Gait characteristics, symptoms, and function in persons with hip osteoarthritis: A longitudinal study with 6 to 7 years of follow-up

Ingrid Eitzen, Linda Fernandes, Heidi Kalleru, Lars Nordsletten, Brian Knarr, May Arna Risberg

Research output: Contribution to journalArticle

11 Scopus citations

Abstract

STUDY DESIGN: Longitudinal laboratory study. OBJECTIVES: (1) To compare gait characteristics between individuals with early-stage hip osteoarthritis who underwent total hip replacement (THR) and those who did not undergo THR, and (2) to evaluate whether gait characteristics, function, and symptoms declined among individuals who did not undergo THR during a 6- to 7-year follow-up. BACKGROUND: The natural history of symptoms, function, and gait changes secondary to hip osteoarthritis, including potential differences at an early stage of disease, is unknown. METHODS: Forty-three individuals (mean age, 58.9 years) with radiographic and symptomatic hip osteoarthritis participated. Outcome measures included 3-D gait analysis; self-reported pain, stiffness, and function; hip range of motion; and the six-minute walk test. Baseline comparisons between individuals who later underwent THR and those who did not undergo THR were made using independent t tests or Mann-Whitney U tests. Comparisons of baseline measures and 6- to 7-year follow-up for the nonoperated individuals were conducted with paired-samples t tests or Wilcoxon signed-rank tests (P<.05). RESULTS: Twelve (27.9%) of the 43 individuals initially evaluated had not undergone THR at the 6- to 7-year follow-up. At baseline, these individuals had larger sagittal plane hip and knee joint excursions, larger joint space width, lower body mass index, and superior self-reported function compared with the individuals who later underwent THR. At the 6- to 7-year follow-up, the individuals who did not undergo THR exhibited no decline in gait characteristics, minimum joint space, or overall function. Furthermore, their self-reported pain had significantly decreased (P = .024). CONCLUSION: Individuals who did not undergo THR during a 6- to 7-year follow-up period did not exhibit a decline in gait, function, or symptoms compared to those who underwent THR. These findings are suggestive of a phenotype of hip osteoarthritis with a very slow disease progression, particularly in regard to pain.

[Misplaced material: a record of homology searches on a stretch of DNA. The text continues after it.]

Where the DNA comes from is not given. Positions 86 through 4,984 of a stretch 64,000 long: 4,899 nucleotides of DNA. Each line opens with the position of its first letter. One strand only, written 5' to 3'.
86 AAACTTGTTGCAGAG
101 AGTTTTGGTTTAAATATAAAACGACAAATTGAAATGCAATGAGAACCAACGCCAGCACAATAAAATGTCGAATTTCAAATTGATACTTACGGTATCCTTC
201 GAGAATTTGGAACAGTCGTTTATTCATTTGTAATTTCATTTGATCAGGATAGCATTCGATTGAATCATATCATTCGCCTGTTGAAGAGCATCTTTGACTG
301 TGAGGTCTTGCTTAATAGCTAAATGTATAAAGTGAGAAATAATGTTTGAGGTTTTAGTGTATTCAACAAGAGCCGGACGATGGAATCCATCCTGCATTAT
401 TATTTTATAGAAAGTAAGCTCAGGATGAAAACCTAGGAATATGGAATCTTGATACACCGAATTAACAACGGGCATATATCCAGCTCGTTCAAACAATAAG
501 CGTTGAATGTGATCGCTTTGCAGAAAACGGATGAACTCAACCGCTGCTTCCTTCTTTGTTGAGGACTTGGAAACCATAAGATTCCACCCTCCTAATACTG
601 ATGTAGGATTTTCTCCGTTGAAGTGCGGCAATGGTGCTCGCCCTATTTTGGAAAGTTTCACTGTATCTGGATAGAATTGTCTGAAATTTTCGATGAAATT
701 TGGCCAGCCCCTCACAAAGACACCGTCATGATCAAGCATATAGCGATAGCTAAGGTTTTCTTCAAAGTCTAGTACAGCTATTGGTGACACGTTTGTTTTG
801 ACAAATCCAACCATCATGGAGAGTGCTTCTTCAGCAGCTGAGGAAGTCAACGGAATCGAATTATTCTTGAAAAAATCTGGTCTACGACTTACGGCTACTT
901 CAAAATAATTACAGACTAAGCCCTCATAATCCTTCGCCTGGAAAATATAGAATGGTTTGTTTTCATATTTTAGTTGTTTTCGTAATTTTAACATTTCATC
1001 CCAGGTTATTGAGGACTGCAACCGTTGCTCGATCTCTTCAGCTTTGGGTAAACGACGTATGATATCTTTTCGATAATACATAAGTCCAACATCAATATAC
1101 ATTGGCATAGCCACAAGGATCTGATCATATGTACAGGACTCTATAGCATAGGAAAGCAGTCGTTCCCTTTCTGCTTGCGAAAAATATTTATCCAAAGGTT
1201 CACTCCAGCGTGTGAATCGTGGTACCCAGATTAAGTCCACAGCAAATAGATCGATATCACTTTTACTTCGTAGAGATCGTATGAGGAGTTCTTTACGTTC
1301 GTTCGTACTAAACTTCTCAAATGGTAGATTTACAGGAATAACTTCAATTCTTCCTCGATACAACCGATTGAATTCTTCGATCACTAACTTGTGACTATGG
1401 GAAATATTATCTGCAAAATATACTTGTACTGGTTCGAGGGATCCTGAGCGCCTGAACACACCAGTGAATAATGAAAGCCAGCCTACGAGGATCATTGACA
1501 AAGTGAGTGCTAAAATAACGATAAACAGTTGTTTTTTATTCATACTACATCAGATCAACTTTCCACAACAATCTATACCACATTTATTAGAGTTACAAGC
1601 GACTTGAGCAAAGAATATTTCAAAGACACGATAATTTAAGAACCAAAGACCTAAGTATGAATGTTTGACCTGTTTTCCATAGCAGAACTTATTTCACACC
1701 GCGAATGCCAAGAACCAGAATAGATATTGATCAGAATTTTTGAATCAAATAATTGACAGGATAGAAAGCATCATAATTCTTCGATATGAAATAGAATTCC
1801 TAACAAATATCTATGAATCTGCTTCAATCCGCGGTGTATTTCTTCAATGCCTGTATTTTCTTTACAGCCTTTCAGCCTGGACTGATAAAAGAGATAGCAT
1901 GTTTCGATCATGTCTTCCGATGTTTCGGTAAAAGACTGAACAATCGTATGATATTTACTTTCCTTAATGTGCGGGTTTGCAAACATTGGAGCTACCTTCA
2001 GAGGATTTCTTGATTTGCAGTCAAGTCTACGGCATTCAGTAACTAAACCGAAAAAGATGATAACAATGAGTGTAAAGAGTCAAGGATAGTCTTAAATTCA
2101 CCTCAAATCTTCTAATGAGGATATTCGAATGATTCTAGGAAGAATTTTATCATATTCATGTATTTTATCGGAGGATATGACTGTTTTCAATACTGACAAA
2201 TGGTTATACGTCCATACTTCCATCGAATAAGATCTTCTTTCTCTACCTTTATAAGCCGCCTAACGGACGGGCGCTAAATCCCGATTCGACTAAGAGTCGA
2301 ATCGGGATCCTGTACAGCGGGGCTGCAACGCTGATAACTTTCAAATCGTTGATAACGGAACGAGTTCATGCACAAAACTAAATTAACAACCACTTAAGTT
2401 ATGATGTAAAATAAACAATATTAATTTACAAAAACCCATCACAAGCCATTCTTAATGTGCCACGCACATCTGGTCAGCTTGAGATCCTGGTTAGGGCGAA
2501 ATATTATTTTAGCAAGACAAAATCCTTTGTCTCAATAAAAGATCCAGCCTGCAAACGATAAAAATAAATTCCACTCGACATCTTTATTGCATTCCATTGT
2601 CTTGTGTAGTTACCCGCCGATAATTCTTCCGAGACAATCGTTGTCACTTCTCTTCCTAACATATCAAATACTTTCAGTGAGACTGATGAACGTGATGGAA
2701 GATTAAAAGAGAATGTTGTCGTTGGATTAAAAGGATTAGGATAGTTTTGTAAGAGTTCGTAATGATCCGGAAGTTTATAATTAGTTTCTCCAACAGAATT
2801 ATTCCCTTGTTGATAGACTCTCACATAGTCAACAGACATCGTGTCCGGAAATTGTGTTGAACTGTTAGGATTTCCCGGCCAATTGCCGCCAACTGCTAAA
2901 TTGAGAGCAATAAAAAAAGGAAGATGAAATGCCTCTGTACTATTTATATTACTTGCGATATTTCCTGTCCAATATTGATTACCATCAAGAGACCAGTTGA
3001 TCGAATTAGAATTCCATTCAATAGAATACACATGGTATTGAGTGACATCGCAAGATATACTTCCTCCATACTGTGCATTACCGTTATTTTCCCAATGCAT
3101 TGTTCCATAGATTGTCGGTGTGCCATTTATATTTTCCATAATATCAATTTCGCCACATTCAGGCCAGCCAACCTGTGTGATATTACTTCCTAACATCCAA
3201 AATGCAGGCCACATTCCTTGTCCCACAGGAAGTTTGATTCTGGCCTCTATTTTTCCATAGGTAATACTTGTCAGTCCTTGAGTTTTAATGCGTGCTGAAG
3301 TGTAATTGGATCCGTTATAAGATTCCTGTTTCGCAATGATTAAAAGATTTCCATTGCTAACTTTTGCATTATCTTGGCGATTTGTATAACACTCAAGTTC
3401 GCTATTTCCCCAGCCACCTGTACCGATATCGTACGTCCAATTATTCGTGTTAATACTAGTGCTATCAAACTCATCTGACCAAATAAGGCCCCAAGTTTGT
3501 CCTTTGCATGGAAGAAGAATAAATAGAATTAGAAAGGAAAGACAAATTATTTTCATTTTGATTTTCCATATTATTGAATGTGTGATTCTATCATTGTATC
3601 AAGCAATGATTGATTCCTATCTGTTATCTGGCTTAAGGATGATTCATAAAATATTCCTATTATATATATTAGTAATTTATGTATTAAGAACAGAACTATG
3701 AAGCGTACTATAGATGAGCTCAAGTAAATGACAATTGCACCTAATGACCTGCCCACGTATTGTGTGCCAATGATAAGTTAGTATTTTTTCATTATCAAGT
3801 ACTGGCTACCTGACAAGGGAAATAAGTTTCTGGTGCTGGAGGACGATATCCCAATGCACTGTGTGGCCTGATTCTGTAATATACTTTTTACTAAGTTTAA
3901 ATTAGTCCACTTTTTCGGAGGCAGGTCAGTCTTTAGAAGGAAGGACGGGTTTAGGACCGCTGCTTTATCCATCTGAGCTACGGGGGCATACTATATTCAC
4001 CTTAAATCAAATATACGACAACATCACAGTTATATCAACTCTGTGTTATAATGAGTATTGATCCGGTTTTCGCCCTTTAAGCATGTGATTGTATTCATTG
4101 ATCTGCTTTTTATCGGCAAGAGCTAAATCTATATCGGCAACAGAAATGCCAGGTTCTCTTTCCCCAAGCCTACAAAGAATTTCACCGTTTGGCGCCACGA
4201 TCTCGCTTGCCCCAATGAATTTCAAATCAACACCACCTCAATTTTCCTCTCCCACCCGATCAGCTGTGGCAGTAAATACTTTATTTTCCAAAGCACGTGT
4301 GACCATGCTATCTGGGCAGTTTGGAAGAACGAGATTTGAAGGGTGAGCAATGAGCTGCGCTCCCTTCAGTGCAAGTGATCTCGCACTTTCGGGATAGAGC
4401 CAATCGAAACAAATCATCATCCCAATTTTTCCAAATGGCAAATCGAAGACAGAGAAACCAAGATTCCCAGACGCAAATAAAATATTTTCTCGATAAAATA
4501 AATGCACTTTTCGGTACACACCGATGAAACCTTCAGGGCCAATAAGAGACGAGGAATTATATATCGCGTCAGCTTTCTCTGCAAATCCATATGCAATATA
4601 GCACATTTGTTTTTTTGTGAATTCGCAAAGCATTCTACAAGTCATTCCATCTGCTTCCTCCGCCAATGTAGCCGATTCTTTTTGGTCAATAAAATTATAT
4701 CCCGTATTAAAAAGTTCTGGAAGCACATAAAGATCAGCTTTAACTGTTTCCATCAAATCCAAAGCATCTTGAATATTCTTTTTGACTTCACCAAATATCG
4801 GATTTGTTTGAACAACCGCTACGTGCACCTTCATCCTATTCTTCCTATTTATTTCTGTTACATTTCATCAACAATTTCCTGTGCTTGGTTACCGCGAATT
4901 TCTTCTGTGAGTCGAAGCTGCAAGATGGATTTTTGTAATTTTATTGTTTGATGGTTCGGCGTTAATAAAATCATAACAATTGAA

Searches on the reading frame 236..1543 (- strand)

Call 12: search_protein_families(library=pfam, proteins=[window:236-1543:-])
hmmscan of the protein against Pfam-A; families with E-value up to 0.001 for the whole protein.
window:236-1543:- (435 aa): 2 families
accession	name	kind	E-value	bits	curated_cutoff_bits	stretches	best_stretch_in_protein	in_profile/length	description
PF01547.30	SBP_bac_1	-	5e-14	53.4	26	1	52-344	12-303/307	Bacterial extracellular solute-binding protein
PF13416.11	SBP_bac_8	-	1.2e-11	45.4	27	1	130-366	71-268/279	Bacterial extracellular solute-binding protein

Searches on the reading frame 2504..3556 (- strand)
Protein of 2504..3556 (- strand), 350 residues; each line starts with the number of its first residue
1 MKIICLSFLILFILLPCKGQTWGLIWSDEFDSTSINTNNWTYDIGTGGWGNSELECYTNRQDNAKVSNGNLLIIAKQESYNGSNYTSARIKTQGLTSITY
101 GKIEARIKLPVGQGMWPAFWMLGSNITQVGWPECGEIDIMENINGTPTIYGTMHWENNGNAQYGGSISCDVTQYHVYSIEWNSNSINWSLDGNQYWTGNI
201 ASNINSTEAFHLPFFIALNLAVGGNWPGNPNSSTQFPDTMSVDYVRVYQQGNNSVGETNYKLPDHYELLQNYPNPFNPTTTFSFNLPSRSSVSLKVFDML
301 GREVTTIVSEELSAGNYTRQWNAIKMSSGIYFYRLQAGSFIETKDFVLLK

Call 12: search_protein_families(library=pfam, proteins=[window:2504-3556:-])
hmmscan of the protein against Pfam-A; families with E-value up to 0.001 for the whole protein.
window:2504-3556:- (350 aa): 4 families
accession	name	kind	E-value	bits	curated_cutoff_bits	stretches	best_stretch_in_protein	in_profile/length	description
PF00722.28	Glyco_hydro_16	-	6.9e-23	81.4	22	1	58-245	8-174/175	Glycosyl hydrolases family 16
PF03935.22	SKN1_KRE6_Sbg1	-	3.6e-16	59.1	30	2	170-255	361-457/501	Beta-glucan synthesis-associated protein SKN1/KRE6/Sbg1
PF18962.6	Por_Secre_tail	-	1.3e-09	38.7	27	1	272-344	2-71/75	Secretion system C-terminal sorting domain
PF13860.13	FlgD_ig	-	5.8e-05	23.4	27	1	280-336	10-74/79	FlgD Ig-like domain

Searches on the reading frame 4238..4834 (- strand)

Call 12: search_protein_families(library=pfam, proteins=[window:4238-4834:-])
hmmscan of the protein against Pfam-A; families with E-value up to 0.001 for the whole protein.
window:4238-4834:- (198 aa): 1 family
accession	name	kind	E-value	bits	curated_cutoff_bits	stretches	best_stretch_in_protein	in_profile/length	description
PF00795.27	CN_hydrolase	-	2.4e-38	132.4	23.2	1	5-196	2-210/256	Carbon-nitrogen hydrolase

Original languageEnglish (US)
Pages (from-to)539-549
Number of pages11
JournalJournal of Orthopaedic and Sports Physical Therapy
Volume45
Issue number7
DOIs
StatePublished - Jul 1 2015

    Fingerprint

Keywords

  • Biomechanics
  • Joint deterioration
  • Motion analysis
  • Nonoperative natural history

ASJC Scopus subject areas

  • Physical Therapy, Sports Therapy and Rehabilitation
  • Medicine(all)

Cite this